Heather Calluna vulgaris

👤 Non-toxic to humans
🐾 Non-toxic to pets
🌸 Blooming
🍪 Not edible
‍🌱 Easy-care


C. vulgaris has narrow, linear, small, evergreen leaves. Spikes of urn-shaped pink or pale purple flowers which are either single or double are borne from mid-summer to autumn. Plants reach around 60cm in height. Many cultivars have been both selected and bred

Plant Info
Common Problems

About this plant

  • memoNames

    • Family


    • Synonyms

      Heather, Ling, Scotch Heather.

    • Common names

      Calluna vulgaris var. chamaecistus, Calluna vulgaris var. hirsuta, Calluna vulgaris var. intermedia, Calluna vulgaris var. sericea, Calluna vulgaris var. vulgaris, Erica vulgaris.

  • infoCharacteristics

    • Life cycle


    • Foliage type


    • Color of leaves


    • Flower color


    • Height

      1-2 feet (30-60 cm)

    • Spread

      1-2 feet (30-60 cm)

    • Plant type


    • Hardiness zones


    • Native area



  • money-bagGeneral Benefits

    • Ornamental Value: Heather is widely used in gardens and landscapes for its attractive evergreen foliage and small, bell-shaped flowers.
    • Habitat Support: It provides habitat and food for various wildlife species, including bees and butterflies, which are essential pollinators.
    • Soil Stabilization: Heather's extensive root system helps prevent soil erosion, making it valuable for land reclamation and stabilizing banks.
    • Drought Resistance: Heather is well adapted to survive in dry, poor soil conditions, reducing the need for watering and maintenance.
    • Frost Tolerance: It is also capable of withstanding frost and can survive in cold climates, expanding its range of use in different garden zones.
    • Year-Round Interest: With its evergreen foliage and seasonal blooms, heather provides visual interest in gardens throughout the year.
    • Cultural Significance: Heather has a long history of use and symbolism in various cultures, especially within Celtic and Nordic traditions, and can be used in culturally inspired garden designs.

  • medicalMedical Properties

    • Anti-inflammatory: Heather, commonly known as Calluna vulgaris, may possess anti-inflammatory properties which can help soothe inflammation.
    • Antiseptic: The plant has been traditionally used for its antiseptic qualities, which can aid in preventing the growth of microorganisms.
    • Diuretic: Heather is considered to have diuretic effects, which means it can promote the production of urine, aiding in the removal of excess fluids from the body.
    • Antimicrobial: It may exhibit antimicrobial activity that can be useful in fighting off certain bacteria or fungi.
    • Sedative: There are claims that Heather has sedative properties that can help in reducing stress and promoting relaxation.

  • windAir-purifying Qualities

    This plant is not specifically known for air purifying qualities.

  • leavesOther Uses

    • Broom Making: Heather twigs from Calluna vulgaris have traditionally been bound together to create brooms for sweeping.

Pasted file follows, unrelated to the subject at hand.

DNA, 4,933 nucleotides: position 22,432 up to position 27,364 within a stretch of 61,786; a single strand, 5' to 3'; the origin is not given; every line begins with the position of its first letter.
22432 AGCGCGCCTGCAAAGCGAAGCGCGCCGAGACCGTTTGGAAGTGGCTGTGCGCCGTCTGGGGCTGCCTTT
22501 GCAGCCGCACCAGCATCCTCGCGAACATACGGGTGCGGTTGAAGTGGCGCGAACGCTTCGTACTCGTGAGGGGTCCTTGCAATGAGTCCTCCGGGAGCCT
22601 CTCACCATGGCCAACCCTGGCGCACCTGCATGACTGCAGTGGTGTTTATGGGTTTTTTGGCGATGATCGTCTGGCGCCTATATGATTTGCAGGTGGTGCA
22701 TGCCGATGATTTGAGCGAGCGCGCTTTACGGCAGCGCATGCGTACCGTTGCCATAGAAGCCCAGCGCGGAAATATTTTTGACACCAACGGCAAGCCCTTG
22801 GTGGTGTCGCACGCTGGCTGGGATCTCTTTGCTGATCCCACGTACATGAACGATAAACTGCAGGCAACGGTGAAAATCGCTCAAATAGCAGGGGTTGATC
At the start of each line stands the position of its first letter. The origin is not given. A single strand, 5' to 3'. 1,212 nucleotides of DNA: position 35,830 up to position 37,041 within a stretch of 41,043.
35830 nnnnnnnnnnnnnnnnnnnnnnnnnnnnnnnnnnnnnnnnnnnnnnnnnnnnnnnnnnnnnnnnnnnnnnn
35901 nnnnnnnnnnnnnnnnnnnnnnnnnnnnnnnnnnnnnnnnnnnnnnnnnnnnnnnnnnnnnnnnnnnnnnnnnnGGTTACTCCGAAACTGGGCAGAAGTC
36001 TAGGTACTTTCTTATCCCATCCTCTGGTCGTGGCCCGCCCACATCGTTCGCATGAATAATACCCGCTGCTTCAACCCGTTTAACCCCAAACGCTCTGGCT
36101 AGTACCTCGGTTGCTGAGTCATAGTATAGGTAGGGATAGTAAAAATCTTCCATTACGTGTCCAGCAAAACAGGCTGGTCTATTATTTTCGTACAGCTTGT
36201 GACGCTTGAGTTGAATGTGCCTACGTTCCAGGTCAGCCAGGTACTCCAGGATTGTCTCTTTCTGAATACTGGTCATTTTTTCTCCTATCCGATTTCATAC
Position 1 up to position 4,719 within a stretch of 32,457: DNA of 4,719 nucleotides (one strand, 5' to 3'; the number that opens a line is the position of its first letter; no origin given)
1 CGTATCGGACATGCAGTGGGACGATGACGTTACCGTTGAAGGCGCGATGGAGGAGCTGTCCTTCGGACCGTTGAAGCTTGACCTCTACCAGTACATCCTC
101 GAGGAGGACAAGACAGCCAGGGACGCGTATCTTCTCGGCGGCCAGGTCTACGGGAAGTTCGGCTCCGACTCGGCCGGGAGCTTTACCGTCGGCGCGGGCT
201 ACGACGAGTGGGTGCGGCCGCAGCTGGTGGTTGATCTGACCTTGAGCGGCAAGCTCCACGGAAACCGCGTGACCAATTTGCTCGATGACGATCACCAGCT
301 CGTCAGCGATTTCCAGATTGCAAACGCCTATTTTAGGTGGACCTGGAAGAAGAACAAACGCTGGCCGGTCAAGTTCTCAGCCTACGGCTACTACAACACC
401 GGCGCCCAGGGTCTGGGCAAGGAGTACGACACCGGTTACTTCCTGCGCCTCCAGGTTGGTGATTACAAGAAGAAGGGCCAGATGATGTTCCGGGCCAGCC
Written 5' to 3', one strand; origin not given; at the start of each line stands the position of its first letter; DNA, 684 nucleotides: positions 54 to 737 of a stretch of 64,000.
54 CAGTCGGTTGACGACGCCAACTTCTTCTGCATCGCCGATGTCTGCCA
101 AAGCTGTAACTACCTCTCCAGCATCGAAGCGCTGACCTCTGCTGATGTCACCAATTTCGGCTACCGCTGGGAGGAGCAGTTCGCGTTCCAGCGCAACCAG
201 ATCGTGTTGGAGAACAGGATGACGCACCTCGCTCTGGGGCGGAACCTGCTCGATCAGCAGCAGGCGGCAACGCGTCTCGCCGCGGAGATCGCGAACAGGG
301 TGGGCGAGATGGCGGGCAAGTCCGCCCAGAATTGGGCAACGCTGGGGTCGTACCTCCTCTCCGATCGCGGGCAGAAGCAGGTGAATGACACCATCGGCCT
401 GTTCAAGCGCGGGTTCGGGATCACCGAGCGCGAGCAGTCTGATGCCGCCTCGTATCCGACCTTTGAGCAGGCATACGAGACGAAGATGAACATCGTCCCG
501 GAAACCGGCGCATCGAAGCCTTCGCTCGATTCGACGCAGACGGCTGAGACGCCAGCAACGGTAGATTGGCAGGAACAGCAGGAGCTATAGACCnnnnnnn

• Dye Production: The plant has historically been used to create natural dyes for wool, with different parts of the plant yielding various shades such as yellow, green, or orange.
    • Honey Production: Heather is a valuable plant for beekeepers as it produces abundant nectar, which bees convert into a strongly flavored, jelly-like honey known as heather honey.
    • Livestock Fodder: In some regions, heather is used as winter fodder for sheep and cattle when other feed is scarce.
    • Thatch Roofing: Historically, heather has been used as a roofing material in some rural areas to create water-resistant thatch.
    • Garden Mulch: Dried heather can be used as a decorative and functional mulch in gardens to suppress weeds and retain soil moisture.
    • Wildlife Habitat: Dense heather growth provides shelter and breeding grounds for various wildlife species, including ground-nesting birds.
    • Insulation: Heather has been used in the past as a natural insulation material in walls and floors of rural homes.
    • Traditional Crafts: Heather is incorporated into traditional crafts, such as the making of small decorative items like jewelry, baskets, and ornaments.
    • Fermented Beverages: Some cultures have used heather to brew alcoholic beverages, such as heather ale, a traditional Scottish beer.

Interesting Facts

  • bedFeng Shui

    Heather is not used in Feng Shui practice.

  • aquariusZodiac Sign Compitability

    Heather is not used in astrology practice.

  • spiralPlant Symbolism

    • Protection: Calluna vulgaris, commonly known as Heather, is often associated with protective qualities, both in physical and spiritual realms. In some traditions, it was believed to guard against evil and negative energies.
    • Good luck: Heather is believed to bring good fortune. It's common to include it in charms or bouquets intended to attract positive outcomes or to gift it as a symbol of luck.
    • Admiration: Offering Heather can be a sign of admiration, as the resilience and hardiness of the plant can reflect the strength of one's feelings towards another person.
    • Solitude: Due to its preference for growing in barren areas, Heather is sometimes symbolic of solitude or the enjoyment of one's own company, representing independence and self-reliance.